Recorded: 31 May 2003
There’s been an annual genome meeting here for many years. And in 1998, and there also has been since 1996, I think, there has been an international human sequencing meeting, basically not science, but a collaborator’s meeting. That meeting was first held in Bermuda in, I think, 1996 maybe 1995. And the Bermuda meeting was very important because it came up with the so-called Bermuda Principles on Data Release. And Craig agreed to that. He denies it now, but I sat opposite him in a hotel in Hamilton, Bermuda when John Sulston and Bob Waterston enunciated what are now known as the Bermuda Principles on Data Release. Michael Morgan, who was the senior program administrator at the Wellcome Trust who was funding the U.K. part of the human sequence, asked for a vote, everyone had to raise their hands if they agreed with these principles. And Craig raised his hand. I was sitting opposite him. And he denies it, but he did.
So in 1998 he announced the formation of this company which later was called Celera because he claimed he was frustrated at the rate at which the public sector was sequencing the human genome. And also at that time, ABI (Applied Biosystems) were just about to make available their first capillary sequences. Craig is well known to be an entrepreneur. So there was outrage when he made this announcement for two reasons; first, that anyone could sequence a human genome and sell that sequence, I mean and do it commercially; there was also, I think, a major worry at that time that Craig’s announcement might undermine the public effort and thirdly, that Craig had announced that he was going to do this by the whole genome shotgun technique, which hitherto had not been used for any genome larger than one or two megabase bacterium. Many people thought that sequencing the human genome or any large complex genome by whole genome shotgun was simply impossible. People like Phil Green and many other people said it simply could not be done technically.
So Craig announced that and he announced—well, he didn’t announce—but he indicated that as a proof of principle of sequencing a complex genome by whole genome shotgun, and he was going to sequence a model organism and he indicated to Gerry that that was going to be drosophila. And that posed major problems because we had two publicly funded efforts to sequencing the drosophila by conventional clone base sequencing. [There was] a big operation in the States in Berkeley, a small one in Europe and we were collaborating.
And Gerry said that he had two choices; one was to be raped and the other was to lie down and enjoy it. Yeah, so he took the decision very quickly to collaborate with Craig. And he was very much criticized for that. There then followed really six months of negotiation with Craig in which the terms of the collaboration between what was called Celera and the public domain. And that was only resolved—I can tell you exactly when that was resolved—that was resolved on December 7, 1998. I don’t know why I should remember the date because on December 6th, which was a Sunday, we had a meeting with Craig at Celera in Gaithersburg, Maryland. It was Gerry, Bill Gilbart and myself from the kind of public side, Craig, Gene Myers probably Mark Adams. And we met at Celera on a Sunday morning, and basically came to an agreement of how we could collaborate with Celera.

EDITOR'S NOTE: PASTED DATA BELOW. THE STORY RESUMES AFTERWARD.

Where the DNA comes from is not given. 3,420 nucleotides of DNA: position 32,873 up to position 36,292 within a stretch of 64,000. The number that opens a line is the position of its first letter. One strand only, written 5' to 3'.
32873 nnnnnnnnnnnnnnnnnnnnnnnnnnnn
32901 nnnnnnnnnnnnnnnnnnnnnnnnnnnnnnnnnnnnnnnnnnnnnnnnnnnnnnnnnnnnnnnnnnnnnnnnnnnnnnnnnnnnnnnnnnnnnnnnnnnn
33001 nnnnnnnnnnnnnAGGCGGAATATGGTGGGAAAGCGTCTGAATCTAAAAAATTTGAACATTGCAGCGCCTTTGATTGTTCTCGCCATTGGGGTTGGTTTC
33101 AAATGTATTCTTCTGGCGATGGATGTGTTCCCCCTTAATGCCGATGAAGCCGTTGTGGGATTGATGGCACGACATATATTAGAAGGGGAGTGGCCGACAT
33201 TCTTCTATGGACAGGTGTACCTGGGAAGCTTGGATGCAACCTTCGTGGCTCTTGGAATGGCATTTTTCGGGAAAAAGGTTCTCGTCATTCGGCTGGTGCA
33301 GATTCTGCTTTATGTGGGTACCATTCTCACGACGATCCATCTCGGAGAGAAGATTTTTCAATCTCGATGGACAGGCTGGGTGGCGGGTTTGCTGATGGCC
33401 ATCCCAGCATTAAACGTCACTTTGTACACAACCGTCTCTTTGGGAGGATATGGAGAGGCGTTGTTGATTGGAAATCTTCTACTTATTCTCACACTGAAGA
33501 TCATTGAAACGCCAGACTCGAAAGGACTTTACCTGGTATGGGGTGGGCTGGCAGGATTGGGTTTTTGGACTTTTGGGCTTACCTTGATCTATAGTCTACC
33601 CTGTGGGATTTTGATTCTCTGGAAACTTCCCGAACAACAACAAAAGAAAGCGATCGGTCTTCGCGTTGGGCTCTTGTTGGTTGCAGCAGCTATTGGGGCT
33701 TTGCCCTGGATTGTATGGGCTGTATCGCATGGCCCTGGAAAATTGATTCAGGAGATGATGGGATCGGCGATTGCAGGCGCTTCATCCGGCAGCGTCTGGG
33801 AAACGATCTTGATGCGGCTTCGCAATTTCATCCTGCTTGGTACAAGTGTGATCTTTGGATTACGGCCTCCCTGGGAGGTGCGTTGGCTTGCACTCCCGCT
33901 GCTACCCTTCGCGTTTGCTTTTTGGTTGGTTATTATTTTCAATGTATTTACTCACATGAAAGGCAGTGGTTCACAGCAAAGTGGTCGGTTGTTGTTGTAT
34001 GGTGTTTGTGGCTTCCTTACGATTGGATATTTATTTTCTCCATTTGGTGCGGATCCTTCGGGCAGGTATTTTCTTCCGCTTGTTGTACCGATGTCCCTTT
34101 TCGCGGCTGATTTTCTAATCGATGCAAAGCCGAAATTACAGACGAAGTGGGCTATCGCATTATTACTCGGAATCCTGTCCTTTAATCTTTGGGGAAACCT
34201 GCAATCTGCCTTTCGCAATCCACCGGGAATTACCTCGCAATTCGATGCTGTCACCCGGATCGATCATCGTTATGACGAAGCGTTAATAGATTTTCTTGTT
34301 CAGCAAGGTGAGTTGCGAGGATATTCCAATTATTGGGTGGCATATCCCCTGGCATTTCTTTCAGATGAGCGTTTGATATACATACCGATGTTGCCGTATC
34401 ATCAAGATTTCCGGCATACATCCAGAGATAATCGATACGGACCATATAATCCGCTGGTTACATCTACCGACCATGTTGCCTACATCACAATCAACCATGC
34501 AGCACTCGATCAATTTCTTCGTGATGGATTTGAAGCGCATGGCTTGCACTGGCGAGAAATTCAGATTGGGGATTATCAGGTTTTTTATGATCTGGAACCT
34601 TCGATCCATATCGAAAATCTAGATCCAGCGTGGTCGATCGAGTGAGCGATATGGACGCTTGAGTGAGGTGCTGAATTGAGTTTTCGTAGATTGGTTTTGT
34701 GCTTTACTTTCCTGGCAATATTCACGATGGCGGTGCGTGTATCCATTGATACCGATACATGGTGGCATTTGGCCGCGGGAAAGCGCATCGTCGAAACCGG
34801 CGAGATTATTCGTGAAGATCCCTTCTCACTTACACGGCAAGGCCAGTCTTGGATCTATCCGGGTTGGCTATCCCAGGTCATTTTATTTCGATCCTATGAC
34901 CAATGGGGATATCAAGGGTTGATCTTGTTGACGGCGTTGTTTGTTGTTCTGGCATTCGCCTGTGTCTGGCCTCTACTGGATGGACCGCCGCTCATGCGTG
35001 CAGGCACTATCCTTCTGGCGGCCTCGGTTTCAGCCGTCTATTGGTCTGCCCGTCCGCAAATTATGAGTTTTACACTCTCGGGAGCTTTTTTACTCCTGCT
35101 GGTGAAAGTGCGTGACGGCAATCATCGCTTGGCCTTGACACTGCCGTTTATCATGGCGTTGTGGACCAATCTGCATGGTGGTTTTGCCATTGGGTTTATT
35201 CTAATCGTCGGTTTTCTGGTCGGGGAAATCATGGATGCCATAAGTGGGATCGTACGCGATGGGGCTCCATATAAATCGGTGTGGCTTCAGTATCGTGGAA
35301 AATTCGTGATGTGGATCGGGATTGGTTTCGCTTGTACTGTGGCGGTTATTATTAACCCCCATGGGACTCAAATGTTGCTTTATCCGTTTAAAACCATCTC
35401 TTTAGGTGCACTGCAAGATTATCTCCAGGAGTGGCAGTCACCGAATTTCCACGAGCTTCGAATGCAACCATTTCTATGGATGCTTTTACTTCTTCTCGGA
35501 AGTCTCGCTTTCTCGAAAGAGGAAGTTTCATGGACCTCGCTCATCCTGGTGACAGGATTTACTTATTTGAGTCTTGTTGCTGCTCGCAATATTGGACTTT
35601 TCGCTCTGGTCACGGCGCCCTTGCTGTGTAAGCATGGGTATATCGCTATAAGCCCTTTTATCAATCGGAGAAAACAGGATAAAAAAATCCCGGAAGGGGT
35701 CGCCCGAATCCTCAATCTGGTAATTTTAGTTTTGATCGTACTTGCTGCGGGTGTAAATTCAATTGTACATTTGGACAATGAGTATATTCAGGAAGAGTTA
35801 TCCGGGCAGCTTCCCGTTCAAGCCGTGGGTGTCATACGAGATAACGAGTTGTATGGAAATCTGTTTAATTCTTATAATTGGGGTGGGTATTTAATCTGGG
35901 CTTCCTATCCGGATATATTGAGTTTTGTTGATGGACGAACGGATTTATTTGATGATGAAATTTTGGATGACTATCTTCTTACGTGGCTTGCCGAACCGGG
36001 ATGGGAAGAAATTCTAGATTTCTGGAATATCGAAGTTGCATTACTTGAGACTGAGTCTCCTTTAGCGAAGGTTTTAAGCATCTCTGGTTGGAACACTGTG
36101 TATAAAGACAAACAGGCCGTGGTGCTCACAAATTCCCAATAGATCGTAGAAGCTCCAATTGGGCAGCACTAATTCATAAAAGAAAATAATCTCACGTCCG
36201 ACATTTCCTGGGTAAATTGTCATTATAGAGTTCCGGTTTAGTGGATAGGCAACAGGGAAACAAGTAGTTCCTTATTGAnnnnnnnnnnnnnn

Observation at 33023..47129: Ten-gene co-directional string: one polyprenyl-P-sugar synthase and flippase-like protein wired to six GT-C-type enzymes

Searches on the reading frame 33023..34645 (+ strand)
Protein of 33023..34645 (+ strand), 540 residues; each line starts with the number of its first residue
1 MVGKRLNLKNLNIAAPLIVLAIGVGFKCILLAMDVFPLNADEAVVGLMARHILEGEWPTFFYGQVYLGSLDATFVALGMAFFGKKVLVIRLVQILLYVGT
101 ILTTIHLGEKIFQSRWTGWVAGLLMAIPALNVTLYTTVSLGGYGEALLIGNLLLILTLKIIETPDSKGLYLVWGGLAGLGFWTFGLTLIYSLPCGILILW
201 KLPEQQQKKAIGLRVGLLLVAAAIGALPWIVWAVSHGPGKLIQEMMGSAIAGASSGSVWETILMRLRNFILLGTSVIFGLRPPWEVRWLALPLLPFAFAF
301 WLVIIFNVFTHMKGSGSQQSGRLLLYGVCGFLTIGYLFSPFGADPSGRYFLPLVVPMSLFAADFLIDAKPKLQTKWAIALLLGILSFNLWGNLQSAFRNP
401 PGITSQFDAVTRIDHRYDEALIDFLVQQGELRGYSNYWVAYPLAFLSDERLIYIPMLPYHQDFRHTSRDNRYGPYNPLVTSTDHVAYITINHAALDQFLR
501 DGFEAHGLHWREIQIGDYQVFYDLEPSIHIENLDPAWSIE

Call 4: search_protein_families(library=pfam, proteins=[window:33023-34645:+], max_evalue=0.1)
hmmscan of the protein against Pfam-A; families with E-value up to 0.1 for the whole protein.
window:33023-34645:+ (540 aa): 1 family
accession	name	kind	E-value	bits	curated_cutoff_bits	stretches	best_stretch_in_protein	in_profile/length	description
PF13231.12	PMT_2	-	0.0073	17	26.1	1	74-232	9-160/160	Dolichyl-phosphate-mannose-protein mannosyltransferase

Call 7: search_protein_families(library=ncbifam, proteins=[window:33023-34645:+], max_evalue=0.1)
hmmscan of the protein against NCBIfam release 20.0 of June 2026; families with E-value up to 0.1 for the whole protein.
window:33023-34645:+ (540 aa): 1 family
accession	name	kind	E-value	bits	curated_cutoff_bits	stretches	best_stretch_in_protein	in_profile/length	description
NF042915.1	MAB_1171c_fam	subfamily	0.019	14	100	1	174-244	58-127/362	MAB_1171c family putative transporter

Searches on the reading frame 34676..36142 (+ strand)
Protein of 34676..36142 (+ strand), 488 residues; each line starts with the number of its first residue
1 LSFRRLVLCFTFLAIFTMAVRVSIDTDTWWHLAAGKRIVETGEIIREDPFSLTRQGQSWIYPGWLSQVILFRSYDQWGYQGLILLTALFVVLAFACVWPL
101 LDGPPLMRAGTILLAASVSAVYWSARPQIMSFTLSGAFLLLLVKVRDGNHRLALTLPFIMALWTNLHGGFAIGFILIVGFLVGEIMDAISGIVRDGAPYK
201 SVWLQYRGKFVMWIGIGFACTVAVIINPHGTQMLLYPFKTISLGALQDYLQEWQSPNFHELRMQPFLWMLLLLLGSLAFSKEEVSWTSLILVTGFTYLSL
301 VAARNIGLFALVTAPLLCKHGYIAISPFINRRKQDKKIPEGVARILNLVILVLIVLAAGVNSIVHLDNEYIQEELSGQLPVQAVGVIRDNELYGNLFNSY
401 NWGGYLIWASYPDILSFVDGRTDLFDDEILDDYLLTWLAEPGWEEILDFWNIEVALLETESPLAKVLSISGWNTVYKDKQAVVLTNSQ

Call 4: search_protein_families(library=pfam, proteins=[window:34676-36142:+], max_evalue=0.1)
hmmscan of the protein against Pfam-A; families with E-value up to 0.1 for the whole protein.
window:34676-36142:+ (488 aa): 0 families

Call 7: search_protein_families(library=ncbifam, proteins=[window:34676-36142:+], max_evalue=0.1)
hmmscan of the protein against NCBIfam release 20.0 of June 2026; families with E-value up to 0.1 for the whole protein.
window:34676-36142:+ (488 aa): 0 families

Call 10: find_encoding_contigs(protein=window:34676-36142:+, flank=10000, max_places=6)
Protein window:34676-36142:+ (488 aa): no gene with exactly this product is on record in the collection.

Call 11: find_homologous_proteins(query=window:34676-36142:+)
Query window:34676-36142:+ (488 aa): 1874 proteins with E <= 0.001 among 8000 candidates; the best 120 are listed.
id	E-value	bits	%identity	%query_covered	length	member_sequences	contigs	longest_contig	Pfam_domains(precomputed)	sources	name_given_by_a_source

We then drove to Lansdowne, Virginia for an N.I.H. [National Institutes of Health] backdrop on a Monday. And Gerry spent Monday negotiating with Francis Collins and—my memory is going—Harold Varmus, who was then the head of N.I.H. and came back with essentially the outline of an agreement, a formal agreement. And that agreement was signed in January 1999. It said that essentially that Celera would deposit their sequence in the public domain and that allowed us to collaborate with him.
But even then no one thought he could do it. Then we went to Celera in 1998, in December 1998 the Celera building which they had leased or bought, I don’t know, was basically a shell. The only inhabitable rooms were Craig’s office and a small conference room. And they did a wonderful job. They got that company so that by August 1999, in essentially about seven months from actually getting a lab going, they finished the shotgun sequence.
Michael Ashburner, a leader in Drosophila Genetics and bioinformatics, received his B.A. (1964), M.A. (1968), Ph.D. (1968) and Sc.D. (1978) from the University of Cambridge, where he is currently professor of Biology in the Department of Genetics and a Professional Fellow of Churchill College.
He has been the joint head of European Bioinformatics Institute (EBI), of the European Molecular Biology Laboratory (EMBL) and was co-founder of Flybase, the primary online database for Drosophila genetics and molecular biology, the Gene Ontology Consortium, an effort to coordinate biological databases through a defined taxonomy of gene function, and the Crete Meetings, a bi-annual event focusing on the developmental and molecular biology of Drosophila melanogaster.
Among many honors, he is the recipient of the G.J. Mendel Medal (Czech Republic 1998) and the George W. Beadle Medal (Genetics Society of America 1999).